The line between precocious and intolerable is fine, but even if it were thick, studio geek Rafter Robert’s solo debut, Music for Total Chickens, would stand squarely on the side of intolerable. The tedious album is oversaturated with bright colors and squiggles, and its playful potential quickly devolves into the indie-rock equivalent of the kid at the public swimming pool who insists his mother look at every cannonball he attempts.
Veering from dyslexic math rock to wide-eyed electro-folk, Music for Total Chickens was ostensibly created as a musical self-help treatise, filled with eighteen quirky junkyard bon-bons, predominantly with tidy one-word titles and blink-and-you-missed-it lengths. Rafter (who’s produced for such acts as Rocket from the Crypt, Black Heart Procession and Castanets) exhorts his listeners to “pay close attention to the monsters in your life” on “Monster” or to “hold your hopes up high again” on “Hope.” In his defense, selfï¿½help books are often nauseatingly trite as well-at least he stays true to theme.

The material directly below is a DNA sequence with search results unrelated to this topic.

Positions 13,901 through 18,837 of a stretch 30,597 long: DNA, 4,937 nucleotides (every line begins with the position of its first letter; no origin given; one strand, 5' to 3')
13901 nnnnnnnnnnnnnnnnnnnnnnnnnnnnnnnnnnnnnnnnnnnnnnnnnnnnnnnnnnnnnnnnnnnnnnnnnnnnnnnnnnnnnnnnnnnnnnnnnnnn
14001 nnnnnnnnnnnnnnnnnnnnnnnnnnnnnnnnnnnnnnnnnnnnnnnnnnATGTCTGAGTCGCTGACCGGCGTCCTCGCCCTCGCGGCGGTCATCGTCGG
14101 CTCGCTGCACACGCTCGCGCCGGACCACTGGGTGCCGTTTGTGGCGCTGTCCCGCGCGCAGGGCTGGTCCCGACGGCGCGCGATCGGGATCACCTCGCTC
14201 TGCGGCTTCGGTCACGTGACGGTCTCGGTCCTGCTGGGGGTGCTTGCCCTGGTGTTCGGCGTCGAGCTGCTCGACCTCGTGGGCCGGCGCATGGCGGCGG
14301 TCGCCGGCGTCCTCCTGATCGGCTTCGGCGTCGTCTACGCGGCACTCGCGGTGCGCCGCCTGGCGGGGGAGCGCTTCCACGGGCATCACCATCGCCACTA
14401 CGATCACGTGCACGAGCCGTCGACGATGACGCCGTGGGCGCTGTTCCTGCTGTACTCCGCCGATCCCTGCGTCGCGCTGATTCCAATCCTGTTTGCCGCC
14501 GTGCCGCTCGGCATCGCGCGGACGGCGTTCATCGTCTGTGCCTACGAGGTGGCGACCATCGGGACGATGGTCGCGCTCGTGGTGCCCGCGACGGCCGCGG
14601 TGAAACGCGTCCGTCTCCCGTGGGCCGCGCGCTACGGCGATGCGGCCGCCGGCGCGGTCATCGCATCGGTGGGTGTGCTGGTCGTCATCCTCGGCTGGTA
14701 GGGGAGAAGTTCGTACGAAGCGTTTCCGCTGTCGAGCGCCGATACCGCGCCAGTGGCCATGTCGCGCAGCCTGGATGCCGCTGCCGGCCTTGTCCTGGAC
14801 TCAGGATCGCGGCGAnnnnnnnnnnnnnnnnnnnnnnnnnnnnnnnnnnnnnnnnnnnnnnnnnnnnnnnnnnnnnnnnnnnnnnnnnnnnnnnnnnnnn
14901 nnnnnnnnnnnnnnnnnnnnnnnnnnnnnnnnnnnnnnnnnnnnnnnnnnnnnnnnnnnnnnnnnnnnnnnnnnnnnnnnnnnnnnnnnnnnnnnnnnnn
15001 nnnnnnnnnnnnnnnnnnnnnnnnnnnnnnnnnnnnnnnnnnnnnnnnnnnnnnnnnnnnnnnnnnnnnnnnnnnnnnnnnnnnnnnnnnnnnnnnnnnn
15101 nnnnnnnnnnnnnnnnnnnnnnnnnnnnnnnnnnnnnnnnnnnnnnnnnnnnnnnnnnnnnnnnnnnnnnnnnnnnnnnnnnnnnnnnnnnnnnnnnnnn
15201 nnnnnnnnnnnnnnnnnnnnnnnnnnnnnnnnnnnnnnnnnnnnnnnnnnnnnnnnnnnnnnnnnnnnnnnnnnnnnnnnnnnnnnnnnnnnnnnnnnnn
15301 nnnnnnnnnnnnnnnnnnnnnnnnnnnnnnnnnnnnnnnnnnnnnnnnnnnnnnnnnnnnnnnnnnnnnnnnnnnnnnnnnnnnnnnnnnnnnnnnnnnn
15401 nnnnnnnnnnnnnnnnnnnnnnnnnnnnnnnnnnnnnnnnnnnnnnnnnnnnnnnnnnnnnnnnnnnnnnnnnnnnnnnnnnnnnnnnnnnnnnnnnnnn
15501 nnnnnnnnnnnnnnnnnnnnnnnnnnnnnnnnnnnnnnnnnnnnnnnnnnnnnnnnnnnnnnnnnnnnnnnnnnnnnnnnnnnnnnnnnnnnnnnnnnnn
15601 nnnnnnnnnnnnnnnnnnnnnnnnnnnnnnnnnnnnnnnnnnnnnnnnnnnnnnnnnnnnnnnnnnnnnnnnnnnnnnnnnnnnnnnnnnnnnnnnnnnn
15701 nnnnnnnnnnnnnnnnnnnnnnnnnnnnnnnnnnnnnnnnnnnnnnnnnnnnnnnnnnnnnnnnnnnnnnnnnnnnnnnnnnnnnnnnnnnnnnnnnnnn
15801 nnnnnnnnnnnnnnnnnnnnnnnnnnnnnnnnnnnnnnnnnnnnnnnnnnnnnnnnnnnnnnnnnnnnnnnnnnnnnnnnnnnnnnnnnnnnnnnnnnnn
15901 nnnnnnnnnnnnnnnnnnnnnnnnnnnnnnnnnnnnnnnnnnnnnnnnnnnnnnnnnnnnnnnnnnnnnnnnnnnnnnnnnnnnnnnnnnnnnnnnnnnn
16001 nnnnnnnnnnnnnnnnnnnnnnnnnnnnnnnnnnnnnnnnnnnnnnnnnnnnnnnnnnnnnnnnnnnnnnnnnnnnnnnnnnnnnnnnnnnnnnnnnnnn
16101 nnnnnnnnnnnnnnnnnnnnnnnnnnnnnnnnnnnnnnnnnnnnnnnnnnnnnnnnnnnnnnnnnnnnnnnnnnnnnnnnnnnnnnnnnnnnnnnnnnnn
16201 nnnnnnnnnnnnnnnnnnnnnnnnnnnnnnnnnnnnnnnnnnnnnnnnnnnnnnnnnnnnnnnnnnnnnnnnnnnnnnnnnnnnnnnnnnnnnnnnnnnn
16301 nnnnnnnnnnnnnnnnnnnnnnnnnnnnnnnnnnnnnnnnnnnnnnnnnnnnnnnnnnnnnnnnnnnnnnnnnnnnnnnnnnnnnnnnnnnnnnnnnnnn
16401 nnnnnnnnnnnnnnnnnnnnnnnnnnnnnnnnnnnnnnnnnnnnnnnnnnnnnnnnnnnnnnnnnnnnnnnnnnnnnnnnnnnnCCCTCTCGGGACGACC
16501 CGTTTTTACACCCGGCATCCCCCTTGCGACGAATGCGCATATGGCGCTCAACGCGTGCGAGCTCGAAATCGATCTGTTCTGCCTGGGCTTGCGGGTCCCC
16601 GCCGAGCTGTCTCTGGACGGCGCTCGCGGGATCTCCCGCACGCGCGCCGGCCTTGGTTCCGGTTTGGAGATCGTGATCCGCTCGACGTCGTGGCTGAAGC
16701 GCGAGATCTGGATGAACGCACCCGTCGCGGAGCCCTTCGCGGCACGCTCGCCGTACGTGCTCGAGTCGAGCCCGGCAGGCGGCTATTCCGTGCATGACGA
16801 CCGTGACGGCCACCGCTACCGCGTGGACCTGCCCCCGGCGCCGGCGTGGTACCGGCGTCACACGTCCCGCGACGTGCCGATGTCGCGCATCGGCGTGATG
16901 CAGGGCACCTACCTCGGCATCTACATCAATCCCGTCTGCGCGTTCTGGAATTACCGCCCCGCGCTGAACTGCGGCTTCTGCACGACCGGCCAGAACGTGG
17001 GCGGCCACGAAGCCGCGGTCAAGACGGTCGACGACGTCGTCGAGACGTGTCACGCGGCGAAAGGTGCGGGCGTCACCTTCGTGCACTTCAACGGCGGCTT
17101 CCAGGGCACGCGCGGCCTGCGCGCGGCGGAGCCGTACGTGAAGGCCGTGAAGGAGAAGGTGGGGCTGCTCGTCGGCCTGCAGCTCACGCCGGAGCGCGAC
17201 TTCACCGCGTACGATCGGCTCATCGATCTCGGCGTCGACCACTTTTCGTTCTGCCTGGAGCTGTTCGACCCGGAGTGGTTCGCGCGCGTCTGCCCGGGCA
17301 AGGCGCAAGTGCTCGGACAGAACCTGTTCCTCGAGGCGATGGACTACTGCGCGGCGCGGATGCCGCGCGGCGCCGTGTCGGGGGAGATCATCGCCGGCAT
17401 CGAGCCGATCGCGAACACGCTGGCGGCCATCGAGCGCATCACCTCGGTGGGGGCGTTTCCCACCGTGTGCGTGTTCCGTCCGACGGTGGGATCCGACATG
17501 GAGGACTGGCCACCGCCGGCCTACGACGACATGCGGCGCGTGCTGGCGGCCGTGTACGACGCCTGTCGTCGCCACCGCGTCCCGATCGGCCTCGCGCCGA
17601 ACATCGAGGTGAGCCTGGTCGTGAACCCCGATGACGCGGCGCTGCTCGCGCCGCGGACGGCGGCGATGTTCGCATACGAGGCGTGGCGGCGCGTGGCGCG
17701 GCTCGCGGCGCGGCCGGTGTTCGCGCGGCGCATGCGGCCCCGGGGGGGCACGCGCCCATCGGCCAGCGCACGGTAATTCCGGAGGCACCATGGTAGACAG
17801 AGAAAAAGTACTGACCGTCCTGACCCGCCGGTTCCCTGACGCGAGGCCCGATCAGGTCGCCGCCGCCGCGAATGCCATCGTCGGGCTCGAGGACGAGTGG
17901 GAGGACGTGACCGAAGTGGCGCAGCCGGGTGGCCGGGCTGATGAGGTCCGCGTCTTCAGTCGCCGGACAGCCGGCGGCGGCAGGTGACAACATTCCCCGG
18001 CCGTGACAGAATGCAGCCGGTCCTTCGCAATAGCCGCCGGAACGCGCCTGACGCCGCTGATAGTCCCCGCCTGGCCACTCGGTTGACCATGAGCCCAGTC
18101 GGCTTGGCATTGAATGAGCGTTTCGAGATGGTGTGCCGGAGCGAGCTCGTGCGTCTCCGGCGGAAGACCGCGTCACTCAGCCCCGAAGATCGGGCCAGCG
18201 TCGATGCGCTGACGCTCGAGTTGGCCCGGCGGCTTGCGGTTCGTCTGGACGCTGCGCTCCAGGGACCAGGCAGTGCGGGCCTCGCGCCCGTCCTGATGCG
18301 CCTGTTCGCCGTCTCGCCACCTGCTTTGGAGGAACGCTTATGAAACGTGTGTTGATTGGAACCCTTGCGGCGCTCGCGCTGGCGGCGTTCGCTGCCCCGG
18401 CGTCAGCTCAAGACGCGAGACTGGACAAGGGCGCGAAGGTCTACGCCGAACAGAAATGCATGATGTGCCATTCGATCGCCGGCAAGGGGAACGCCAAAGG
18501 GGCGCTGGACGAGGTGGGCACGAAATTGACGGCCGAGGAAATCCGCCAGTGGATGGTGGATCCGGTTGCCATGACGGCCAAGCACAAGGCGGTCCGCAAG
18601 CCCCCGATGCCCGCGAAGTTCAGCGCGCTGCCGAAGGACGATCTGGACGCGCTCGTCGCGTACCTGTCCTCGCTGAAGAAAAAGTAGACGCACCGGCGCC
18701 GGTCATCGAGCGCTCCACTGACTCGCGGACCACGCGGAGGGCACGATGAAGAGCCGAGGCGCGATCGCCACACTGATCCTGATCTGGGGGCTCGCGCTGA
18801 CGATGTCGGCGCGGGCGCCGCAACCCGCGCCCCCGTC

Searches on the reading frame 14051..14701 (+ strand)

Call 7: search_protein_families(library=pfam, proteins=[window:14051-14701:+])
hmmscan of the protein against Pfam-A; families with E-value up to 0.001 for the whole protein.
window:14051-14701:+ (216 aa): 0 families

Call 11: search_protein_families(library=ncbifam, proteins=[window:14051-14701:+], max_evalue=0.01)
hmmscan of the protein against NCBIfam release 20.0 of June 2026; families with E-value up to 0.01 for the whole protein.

Sonically, there isn’t much room for improvement. Music for Total Chickens generously incorporates wind-up-toy drums, urgently scattered guitar strumming, distortion, detached cool-chick choirs and other “fun” indulgences that get more tiresome with every blessedly truncated song. Rafter’s sound is a hefty side of Lightning Bolt, a bit of Tortoise, and some of that one-man-band street performer who you occasionally give money to, mostly because you think he may be mentally ill and wonder where he spends his nights.
Significantly more grating than last year’s 10 Songs, Music for Total Chickens showcases Rafter on a depressing slide toward self-conscious masturbatory art. Perhaps the clearest example of a similarly frustrating recording by a clearly talented musician is none other than the Fiery Furnaces’ Rehearsing My Choir (an album Mr. Roberts had a hand in mixing, incidentally). Both albums deserve a token of recognition for having a bracingly original voice and a creative spirit. But the disconnection between intention and achievement in both cases has left us with a pair of novel failures, and no self-help book can make it any better.